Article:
Venous insufficiency is the inability or difficulty of the leg veins to return blood back to the heart. As the blood pools in the leg it leads to heaviness and swelling at the end of the day and over time it may gradually progress to spider veins, varicose veins and even skin discoloration and ulcers at advanced stages.
Varicose veins are enlarged veins that are visible through the skin and may appear as blue or purple twisted, knot-like cords on the leg.
Spider veins, a milder type of varicose veins, are smaller than varicose veins and often look like a sunburst or "spider web." They are red or blue in color and are commonly found on the legs, just under the surface of the skin.
Vein Anatomy and Venous Insufficiency:
Veins should not be confused with arteries. The arterial system directs blood flow (rich in oxygen) from the heart to the body while the venous system returns blood (poor in oxygen as it has been consumed) back to the heart. Have you noticed that medical illustrations indicate the blood vessels red and/or blue? The red blood vessels represent the arteries, the blue ones represent the veins. This simulates reality as indeed high oxygen levels in the arterial blood give it a bright red color, while low oxygen levels in the venous blood make it look dark blue.
Our legs have two distinct systems of veins: superficial and deep. The superficial system is made up of veins that are close to the skin, the major ones known as "great saphenous vein" (inner side of the thigh and lower leg) and "small saphenous vein" (back side of the calf). The deep system is comprised of larger veins deep within the muscles of the leg. The two systems are connected by small communicating (perforator) veins. All veins eventually merge to form the big central veins in the abdomen and chest. Venous return to the heart occurs predominately through the deep veins and this is of particular importance as when the superficial veins are diseased (e.g. varicose veins) they can be removed without disturbing the venous circulation since it is then deviated through the deep veins.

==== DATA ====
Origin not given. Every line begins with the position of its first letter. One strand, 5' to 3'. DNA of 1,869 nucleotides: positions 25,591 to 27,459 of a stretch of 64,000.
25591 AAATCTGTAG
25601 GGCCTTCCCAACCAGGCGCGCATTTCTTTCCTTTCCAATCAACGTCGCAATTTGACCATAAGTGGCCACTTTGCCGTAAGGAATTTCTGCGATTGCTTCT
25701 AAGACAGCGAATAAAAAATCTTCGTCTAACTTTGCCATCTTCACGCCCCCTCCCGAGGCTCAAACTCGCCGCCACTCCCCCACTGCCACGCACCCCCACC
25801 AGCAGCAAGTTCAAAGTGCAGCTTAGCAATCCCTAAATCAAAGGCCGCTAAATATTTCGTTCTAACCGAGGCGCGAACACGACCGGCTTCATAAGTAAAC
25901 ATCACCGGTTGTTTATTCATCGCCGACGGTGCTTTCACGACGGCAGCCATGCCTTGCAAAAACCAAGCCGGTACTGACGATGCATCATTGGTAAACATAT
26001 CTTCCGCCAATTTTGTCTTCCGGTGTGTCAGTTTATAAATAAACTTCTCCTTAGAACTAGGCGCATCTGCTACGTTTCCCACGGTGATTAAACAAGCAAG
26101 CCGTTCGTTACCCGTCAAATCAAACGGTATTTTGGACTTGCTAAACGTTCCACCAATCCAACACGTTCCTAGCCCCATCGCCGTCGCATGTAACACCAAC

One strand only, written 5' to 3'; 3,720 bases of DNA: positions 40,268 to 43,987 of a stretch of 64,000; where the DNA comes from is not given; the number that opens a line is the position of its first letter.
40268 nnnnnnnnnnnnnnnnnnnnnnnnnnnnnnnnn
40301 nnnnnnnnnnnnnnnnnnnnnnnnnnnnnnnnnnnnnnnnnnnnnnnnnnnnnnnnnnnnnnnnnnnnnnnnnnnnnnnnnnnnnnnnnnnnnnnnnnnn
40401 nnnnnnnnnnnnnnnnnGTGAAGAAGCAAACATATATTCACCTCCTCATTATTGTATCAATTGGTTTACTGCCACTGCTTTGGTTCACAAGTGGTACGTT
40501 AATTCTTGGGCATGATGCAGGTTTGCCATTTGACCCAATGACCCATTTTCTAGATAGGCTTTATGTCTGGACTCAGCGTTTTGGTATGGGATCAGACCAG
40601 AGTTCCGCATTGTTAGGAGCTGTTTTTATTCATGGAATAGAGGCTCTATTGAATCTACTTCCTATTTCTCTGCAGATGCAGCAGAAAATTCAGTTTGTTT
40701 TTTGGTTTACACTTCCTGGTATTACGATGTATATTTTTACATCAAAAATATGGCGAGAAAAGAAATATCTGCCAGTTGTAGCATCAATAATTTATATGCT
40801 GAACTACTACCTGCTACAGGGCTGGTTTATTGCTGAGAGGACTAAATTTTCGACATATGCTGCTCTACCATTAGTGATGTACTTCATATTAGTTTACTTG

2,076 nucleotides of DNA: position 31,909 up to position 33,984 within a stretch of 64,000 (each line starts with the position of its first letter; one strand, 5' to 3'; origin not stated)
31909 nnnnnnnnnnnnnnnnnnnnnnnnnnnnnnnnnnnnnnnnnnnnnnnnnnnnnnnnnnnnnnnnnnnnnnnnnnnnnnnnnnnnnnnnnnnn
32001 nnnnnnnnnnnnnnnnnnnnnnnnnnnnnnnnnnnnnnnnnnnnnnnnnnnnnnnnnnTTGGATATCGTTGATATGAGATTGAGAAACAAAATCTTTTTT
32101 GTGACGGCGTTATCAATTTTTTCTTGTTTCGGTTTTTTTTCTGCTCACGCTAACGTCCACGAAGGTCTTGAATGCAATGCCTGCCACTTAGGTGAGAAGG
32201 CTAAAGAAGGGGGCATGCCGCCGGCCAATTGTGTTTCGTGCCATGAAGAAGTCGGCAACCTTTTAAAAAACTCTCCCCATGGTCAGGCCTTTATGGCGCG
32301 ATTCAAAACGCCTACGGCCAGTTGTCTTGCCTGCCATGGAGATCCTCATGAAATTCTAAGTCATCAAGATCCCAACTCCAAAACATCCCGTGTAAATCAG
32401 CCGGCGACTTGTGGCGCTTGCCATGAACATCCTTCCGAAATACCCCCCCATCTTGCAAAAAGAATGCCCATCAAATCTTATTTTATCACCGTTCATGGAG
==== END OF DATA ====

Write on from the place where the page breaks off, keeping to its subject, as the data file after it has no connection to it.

A major difference of the veins compared to the arteries is that veins have one-way valves. Arteries do not need valves as the blood flow is maintained by the pressure generated by the heart pumping. Blood pressure in the veins is lower than that of the arteries and valves facilitate blood flow (e.g. maintaining flow "upwards" against the gravity). When the leg muscles contract they squeeze the deep veins and the valves open. When the leg muscles relax the valves close preventing blood from flowing backward. When the one-way valves become weakened or damaged, blood flows backward and pools in the veins, stretching them as a result of increased pressure. This stretching of the veins weakens further the walls of the veins and damages even more the valves. This is called venous insufficiency. Spider veins or thick varicose veins may subsequently result.